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How to obtain SOAP Request body in C# Web Services

Microsoft left something out when designing web services, fortunately there is a nifty way to obtain the original SOAP request within a C# web service.

I’ve written an article on this topic before. Its possible to obtain the SOAP request body for logging purposes by using SoapExtensions. And that’s all well and good if you want to log the traffic between your SOAP web service and the outside world. But what if you want to change the behaviour of your web services based on the input that comes in?

Say for example, you want to validate your SOAP request against an XML schema to enforce additional validation than what comes out of the box with .NET by default.

The process is quite simple, you need to find the Request object and load the contents of little known property called ‘InputStream‘. You can mine the contents of the SOAP request and load them into an XML document easily as follows:

Creating an ‘Echo’ Soap Request

Using this technique we can create a simple Web Service that performs a simple ‘Echo’ of whatever you send into it. See the following code:

using System;
using System.Collections.Generic;
using System.Web;
using System.Xml;
using System.IO;
using System.Text;
using System.Web.Services;
using System.Web.Services.Protocols;
 
namespace SoapRequestEcho
{
  [WebService(
  Namespace = "http://soap.request.echo.com/",
  Name = "SoapRequestEcho")]
  public class EchoWebService : WebService
  {
    [WebMethod(Description = "Echo Soap Request")]
    public XmlDocument EchoSoapRequest(int input)
    {
      // Initialize soap request XML
      XmlDocument xmlSoapRequest = new XmlDocument();
 
      // Get raw request body
      using (Stream receiveStream = HttpContext.Current.Request.InputStream)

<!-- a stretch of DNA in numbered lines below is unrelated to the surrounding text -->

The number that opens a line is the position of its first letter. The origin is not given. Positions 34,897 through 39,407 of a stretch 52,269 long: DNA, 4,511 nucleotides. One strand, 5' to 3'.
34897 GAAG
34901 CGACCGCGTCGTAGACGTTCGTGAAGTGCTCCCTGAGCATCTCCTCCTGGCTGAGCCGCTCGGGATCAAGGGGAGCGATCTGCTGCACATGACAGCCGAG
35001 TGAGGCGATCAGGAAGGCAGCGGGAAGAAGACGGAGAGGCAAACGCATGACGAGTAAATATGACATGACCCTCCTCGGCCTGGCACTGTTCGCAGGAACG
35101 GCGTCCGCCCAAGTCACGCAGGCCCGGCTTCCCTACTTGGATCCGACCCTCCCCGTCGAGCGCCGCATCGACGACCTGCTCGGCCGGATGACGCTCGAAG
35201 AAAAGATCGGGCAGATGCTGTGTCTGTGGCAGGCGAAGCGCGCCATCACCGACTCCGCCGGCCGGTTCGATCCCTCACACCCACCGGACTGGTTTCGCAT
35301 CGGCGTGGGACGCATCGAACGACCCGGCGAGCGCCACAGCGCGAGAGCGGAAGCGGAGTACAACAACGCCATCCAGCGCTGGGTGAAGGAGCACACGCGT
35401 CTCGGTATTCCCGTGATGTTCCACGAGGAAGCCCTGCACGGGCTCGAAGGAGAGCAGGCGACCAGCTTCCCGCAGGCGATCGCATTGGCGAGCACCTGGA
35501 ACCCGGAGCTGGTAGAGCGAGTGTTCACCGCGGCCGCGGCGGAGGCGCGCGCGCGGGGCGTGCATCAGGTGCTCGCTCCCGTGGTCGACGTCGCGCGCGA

{
        // Move to begining of input stream and read
        receiveStream.Position = 0;
        using (StreamReader readStream = 
                               new StreamReader(receiveStream, Encoding.UTF8))
        {
          // Load into XML document
          xmlSoapRequest.Load(readStream);
        }
      }
      // Return
      return xmlSoapRequest;
    }
  }
}

Testing our Soap Request

We can quickly test our SOAP request and check that we are processing whatever XML is being sent in and its coming out the other side untouched.

Next Steps: Performing Schema Validation

Now you can do what you want with your xmlSoapRequest object. It’ll contain exactly the same request as was sent into SOAP in the first place.

If you are after schema validation.The next step is to populate the xmlSoapRequest.Schemas property and then fire off theĀ xmlSoapRequest.Validate() method.

Piece of cake.

Comments

2 comments

  1. John Saunders says:

    Thanks for a good article.

    I would note, however, that Microsoft didn’t leave anything out. All of these features are available from SoapExtensions. I have used them in the past both for logging and for schema validation (both of the incoming and outgoing messages).

    In addition, SoapExtensions may be used to modify the XML before it is parsed, and I believe I have seen others use them to modify the parameters to be sent to the web method.

    This is a very powerful set of features that you cannot get by modifying Request.InputStream.

    I will note that SoapExtensions can be tricky to get right. I recommend that anyone wanting to create one should start with the example on MSDN, make it work, then refactor it to become what you need (frequently testing to make sure it still works).

  2. Angelo says:

    Hi,

    Use Soap Extensions to log the outgoing and incoming XML.

    You must add the SoapExtension attribute to the proxy class of the Web Service

    Look at this site, that explain how presicion as using SoapExtension,
    hope will be helpful.

    http://www.systemdeveloper.info/2013/11/trace-soap-requestresponse-xml-with.html

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